Microsoft to Shut Down LinkedIn in China; Scopely Acquire GSN Games


In today’s ExchangeWire news digest: Microsoft are shutting down their localised version of LinkedIn in China; Scopely have acquired GSN Games from Sony Pictures Entertainment; and Kargo have acquired StitcherAds in a deal worth USD$64m (£46.3m).


Microsoft are sunsetting localised LinkedIn in China


Microsoft are shutting down their social networking platform, LinkedIn, in China after coming across difficulties with their strict regulations. LinkedIn will launch a standalone jobs application for China later on in the year, named InJobs. This updated app won’t include a social feed or the ability for users to post or share articles. In a blog post announcing the news, the business social media platform stated that they were “facing a significantly more challenging operating environment and greater compliance requirements in China.” 

The localised version of LinkedIn was launched in 2014, in an attempt to connect professionals around the world. In the recent blog post, LinkedIn underlined their previous hopes, commenting, “while we strongly support freedom of expression, we took this approach in order to create value for our members in China and around the world.” After initially hoping for positive results when launching, their opposition to government censorship was eventually compromised, which proved too much for the platform.

Microsoft came to the decision of sunsetting LinkedIn in China after being accused of complying with censorship regulations for blacklisting journalists’ LinkedIn accounts. LinkedIn removed Axios journalist Bethany Allen-Ebrahimian and independent journalists Melissa Chan and Greg Bruno from the site in late September for reasons related to the concern of the Chinese Communist Party. Bruno, who wrote a book covering Beijing’s treatment against Tibetan refugees, told Verdict, “while I am not surprised by the Chinese Communist Party’s discomfort with the topic of my book, I am dismayed that an American tech company is caving to the demands of a foreign government intent on controlling access to information.” He later added, “it seems clear that LinkedIn made the decision to choose profits over truth.”

The Chinese government have tightened their restrictions on the digital environment recently, announcing a limit on gaming hours for children under the age of 18. The rules state that children can only play online video games for three hours per week over the days Friday to Sunday - with an extra hour on public holidays. Following the news, the Chinese technology company, Tencent, issued a statement describing their support for the change, commenting that they “will make every effort to implement the relevant requirements of the notice as soon as possible.”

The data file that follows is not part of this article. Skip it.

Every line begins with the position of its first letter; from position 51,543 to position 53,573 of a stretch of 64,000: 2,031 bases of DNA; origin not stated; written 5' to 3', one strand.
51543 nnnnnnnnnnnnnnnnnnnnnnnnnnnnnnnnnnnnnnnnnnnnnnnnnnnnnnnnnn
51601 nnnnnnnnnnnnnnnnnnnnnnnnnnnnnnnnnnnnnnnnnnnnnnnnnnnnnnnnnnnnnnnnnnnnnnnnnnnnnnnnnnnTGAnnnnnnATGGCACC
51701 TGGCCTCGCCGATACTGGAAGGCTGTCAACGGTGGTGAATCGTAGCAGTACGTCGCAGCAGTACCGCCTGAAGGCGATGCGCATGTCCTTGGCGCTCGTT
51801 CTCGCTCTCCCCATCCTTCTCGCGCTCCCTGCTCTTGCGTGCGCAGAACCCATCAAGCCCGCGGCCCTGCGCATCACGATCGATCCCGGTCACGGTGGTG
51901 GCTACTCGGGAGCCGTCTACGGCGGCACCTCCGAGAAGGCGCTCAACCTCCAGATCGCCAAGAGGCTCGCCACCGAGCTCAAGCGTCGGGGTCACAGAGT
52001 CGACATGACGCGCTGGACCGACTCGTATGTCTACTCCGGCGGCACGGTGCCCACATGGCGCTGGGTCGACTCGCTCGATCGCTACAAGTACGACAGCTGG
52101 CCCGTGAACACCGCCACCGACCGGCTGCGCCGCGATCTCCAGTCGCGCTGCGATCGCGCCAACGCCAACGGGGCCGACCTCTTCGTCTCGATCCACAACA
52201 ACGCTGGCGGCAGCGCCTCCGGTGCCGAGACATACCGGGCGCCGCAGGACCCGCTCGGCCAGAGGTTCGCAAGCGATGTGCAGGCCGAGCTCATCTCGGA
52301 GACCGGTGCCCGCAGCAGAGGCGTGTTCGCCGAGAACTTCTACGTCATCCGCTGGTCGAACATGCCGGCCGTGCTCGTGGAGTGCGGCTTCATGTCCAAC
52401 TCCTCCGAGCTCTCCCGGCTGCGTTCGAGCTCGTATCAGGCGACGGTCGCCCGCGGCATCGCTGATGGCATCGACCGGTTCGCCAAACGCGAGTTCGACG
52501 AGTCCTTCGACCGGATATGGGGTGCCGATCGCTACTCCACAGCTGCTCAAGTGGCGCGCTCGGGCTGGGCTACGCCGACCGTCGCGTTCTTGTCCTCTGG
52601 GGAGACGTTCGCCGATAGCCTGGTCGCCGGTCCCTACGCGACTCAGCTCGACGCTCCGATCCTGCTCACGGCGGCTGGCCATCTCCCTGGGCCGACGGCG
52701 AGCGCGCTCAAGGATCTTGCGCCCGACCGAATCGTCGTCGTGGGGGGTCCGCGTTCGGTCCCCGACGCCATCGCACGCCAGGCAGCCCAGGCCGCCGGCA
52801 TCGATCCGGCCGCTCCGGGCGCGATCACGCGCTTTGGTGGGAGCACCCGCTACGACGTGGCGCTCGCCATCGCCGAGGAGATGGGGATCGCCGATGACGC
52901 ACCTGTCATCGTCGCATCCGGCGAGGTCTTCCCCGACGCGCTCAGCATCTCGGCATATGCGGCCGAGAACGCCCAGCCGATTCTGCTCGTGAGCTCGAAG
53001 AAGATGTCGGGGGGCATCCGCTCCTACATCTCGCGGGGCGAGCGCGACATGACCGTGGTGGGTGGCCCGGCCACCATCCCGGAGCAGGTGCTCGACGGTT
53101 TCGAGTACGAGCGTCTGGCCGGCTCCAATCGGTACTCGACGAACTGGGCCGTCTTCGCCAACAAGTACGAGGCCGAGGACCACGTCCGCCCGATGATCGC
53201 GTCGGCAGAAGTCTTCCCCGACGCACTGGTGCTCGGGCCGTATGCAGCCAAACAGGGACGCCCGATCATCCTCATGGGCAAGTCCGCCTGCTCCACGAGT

Sony Pictures Entertainment have sold GSN Games to Scopely


scopelyScopely, the mobile-first video game platform, have announced the acquisition of GSN Games from Sony Pictures Entertainment. The deal was worth USD$1bn (£723m) and will be paid for half in cash, and the remainder in preferred equity. According to sources, Scopely’s valuation has increased from USD$3.3bn (£2.4bn), after raising USD$340m (£246m) in a Series E funding round in October 2020, to USD$5.4bn (£3.9bn). 

GSN Games has previously been a division of Game Show Network, a subsidiary owned by Sony Pictures Entertainment (SPE). The company is best known for online mobile games such as Solitaire TriPeaks, with over 100 million hands played every week, and Bingo Bash, which has been played by more than 70 million people to date. The acquisition leaves SPE with a minority interest in Scopely, and a chance to benefit from the growth of the company and the mobile gaming industry.

Chief Revenue Officer of Scopely, Tim O’Brien comments, “we hope to take what is already a strong business and accelerate it through our publishing and technology infrastructure, unlocking even more value. Through this acquisition, we will continue to cultivate a loyal player base as part of our mission to inspire play, every day.”



Kargo have acquired StitcherAds in a deal worth USD$64m (£46.3m)


kargoThe mobile-only advertising platform, Kargo, have acquired StitcherAds in a deal worth USD$64m (£46.3m). According to reports, the deal was paid largely in cash and the rest in stock. The acquisition will develop Kargo’s ability to help retailers drive e-commerce sales due to StitcherAds’ online advertising background. “We think this strategy will set us up over the next few years to potentially enter the public markets,” states Harry Kargman, Kargo’s chief executive and founder.

StitcherAds is a social advertising company focused on driving e-commerce sales. They deliver paid ads for brands across platforms such as Facebook, Instagram, and TikTok. Whilst chief executive at the ad tech firm, Declan Kennedy, will become general manager at Kargo Commerce, StitcherAds will continue to exist under the new division.

Kargo is expecting new revenue, including the new acquisition, to exceed USD$100m (£72.3m) for 2021, excluding costs such as publishers’ fees. Kargman comments, “the pandemic has accelerated all of the trends where consumers now feel much more comfortable shopping and buying online and picking up in store.”



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